Dec 10, 2018

A year of progress


Dear Friend,

In September 2017, Hurricanes Irma and Maria devastated several islands in the eastern Caribbean. Damage was widespread. Homes and livelihoods were lost.

With your support, UNICEF immediately responded to address the needs of the thousands of children affected.

Your investment allowed UNICEF and partners to:  

  • Provide 16,000 children with psychosocial support to cope with trauma
  • Train 1,600 facilitators in UNICEF’s Return to Happiness intervention, giving kids a safe place to play and regain normalcy
  • Enable more than 24,000 children to return to school
  • Restore safe water access for 67,000 people

As the response continues, UNICEF is helping to build resilience and strengthen preparedness for future disasters.

On behalf of the children of the eastern Caribbean, thank you again for your generous support.

Dec 5, 2018

The Story of Mohammad and Sami

Mohammad and Sami
Mohammad and Sami

Dear Friend, 

Each day, your supports impacts children in Syria with access to education, even in the hardest to reach places. Here is a short story to showcase what your support is doing for the next generation in Syria:

For brothers Mohammad, 10, and Sami, eight, life was normal. Like many children, they went to school, played with friends, and loathed their daily chores.

That was almost four years ago, until their home near Raqqa fell to conflict and the sway of belligerents, causing many people to endure immense suffering. To make matters worse for Mohammad and Sami, fighting and attacks near their home escalated, forcing them to abandon not only their home, but their education as well.

“We left everything behind, except for the clothes on our backs,” says Mohammad, recalling the tiring journey. “We left our home in the middle of the night and walked to another farm where we stayed without food or water for one full day,” he continues.

Mohammad and his family then drove to nearby Qamishly.

“The worst part was the fear,” says Mohammad. “The fear of being trapped in the middle of the fighting and being killed,” he adds.

Like so many of the children of Raqqa, the two brothers have been exposed to untold suffering since the conflict began. Insecurity and access restrictions have severely limited the delivery of humanitarian assistance. The last UN-aid convoy to reach Raqqa was years ago.

Restrictions have also been imposed on services, including health and education. This has left children and their families deprived of basic services, forcing them to pay soaring prices for commodities.

“We used to run to the house’s corners whenever we heard fighting,” says Sami. “We learned to stay away from windows; one day a shell hit our neighbor’s home, and one of our windows shattered into pieces over my head while I was playing,” recounting his experience with war.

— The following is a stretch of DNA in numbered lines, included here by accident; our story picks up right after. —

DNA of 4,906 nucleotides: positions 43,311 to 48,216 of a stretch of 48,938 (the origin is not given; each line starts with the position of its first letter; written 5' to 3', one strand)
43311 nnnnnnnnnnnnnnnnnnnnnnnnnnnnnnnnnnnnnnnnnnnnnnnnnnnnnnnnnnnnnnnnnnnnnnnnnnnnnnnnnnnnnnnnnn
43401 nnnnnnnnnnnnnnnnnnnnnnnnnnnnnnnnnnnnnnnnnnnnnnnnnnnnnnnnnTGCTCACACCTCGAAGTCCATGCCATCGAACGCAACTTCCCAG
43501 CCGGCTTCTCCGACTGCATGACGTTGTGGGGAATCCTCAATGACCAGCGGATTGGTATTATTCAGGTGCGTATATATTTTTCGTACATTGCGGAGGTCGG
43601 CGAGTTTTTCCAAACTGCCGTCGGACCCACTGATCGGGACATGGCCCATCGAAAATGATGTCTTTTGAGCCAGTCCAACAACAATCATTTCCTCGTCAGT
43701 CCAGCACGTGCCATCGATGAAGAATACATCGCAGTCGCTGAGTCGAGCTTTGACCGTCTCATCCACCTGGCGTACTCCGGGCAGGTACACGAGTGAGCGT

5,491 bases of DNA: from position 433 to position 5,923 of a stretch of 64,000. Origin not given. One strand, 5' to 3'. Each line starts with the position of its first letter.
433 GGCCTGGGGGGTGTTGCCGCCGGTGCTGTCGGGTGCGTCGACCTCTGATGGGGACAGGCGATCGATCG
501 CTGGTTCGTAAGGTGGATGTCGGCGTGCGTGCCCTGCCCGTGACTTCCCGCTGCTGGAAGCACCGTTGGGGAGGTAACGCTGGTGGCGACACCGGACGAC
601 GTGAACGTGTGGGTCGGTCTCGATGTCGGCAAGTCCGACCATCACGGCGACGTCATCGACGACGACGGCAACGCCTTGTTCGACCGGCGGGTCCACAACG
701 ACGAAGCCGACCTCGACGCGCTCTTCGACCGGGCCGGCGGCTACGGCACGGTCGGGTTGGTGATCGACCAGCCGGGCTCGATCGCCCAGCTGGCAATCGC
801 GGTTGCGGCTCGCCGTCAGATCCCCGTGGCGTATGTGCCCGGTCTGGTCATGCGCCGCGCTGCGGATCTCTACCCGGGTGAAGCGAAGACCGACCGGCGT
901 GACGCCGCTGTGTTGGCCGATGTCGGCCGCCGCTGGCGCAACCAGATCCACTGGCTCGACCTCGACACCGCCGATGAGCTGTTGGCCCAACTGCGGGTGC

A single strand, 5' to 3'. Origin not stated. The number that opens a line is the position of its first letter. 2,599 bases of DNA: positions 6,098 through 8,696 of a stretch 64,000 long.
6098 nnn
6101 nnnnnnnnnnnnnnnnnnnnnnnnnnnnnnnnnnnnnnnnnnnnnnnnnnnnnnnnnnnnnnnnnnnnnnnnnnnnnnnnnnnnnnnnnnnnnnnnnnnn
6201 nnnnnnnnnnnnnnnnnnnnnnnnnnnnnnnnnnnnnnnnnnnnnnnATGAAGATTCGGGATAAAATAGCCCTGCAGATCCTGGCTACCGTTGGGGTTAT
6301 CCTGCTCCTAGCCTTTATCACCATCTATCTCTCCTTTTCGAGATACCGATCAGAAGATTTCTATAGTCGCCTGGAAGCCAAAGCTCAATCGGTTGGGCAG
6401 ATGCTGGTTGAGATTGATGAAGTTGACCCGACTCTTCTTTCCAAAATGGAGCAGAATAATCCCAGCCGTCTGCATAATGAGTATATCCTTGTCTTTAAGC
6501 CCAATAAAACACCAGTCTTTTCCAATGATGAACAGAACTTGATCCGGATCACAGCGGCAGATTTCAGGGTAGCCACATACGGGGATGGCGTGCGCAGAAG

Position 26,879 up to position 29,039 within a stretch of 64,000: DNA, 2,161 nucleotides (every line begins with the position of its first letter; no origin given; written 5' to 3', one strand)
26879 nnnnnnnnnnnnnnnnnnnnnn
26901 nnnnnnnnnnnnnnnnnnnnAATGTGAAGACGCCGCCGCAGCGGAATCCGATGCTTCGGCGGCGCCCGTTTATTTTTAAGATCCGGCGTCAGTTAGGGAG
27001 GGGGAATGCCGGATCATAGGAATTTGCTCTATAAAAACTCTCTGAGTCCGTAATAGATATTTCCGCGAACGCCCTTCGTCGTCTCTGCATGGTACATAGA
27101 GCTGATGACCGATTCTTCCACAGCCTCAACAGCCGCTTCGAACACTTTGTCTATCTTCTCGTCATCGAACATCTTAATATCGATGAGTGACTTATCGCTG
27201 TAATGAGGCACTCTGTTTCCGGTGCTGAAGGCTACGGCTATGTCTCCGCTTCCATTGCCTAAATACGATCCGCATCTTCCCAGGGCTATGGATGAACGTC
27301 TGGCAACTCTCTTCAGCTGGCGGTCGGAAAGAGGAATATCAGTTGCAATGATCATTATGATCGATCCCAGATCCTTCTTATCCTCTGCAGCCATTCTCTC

When the brothers arrived in Qamishly, they had not seen a classroom in about four years. They enrolled in the Self-Learning Programme, a joint initiative by Educate A Child (EAC), a global programme of Education Above All and UNICEF USA. Its unique curriculum is designed for out of school children (OOSC), enabling them to study at home, in places of worship or at community learning centers with the help of an adult.

Together, EAC and UNICEF support community learning centers, provide necessary learning materials districts and aim to reach 95,000 OOSC with this innovative alternative learning programme.

Mohammad and Sami are excited to be back in school. Mohammad hopes to be a businessman someday, while Sami wants to become a carpenter. 

Thank you for all that you do to put children first. 

Happy Holidays!

Dec 4, 2018

Update: Children in Syria

UNICEF/Syria 2017/Delil Soulieman
UNICEF/Syria 2017/Delil Soulieman

Dear Friend,

After more than seven years of war, the humanitarian situation in Syria has become increasingly dire. The conflict in Syria has become the largest humanitarian crisis since World War II, with at least 13 million people in need of assistance within the country, including more than five million children. So far in 2018, major developments have taken place all across the country, driving population movements and causing rapid changes in territorial control. The fluid situation makes it extremely difficult for humanitarian actors to reach children who need assistance. Ongoing violence and danger persist, with a deep and lasting effect on the children of Syria.

The humanitarian context has put additional stress on the education system, which was already overstretched and under-resourced before the conflict in Syria began. Approximately two million children (approximately one-third of the children in Syria) are out of school currently, with more than a million others at risk of dropping out. The formal education system has lost over one-third of its education personnel, and across Syria one out of three schools is no longer operational because it has been destroyed, damaged or is occupied by displaced families or military groups.

UNICEF is working to ensure that all children affected by this crisis are not deprived of their right to an education. In an effort to bring educational opportunities to out-of-school children in Syria, UNICEF has partnered with Educate A Child, a global program of the Education Above All Foundation (EAC) to implement the Self-Learning Program in Syria. Over three years, the program aims to reach 95,000 Syrian children who have limited or no access to schooling with a curriculum and environment that is conducive to learning, so that children who have missed out on regular schooling can continue their education and ultimately return to a formal school setting.

Thank you for your continued investment in children. We will continue to share updates on the program in our reports. 

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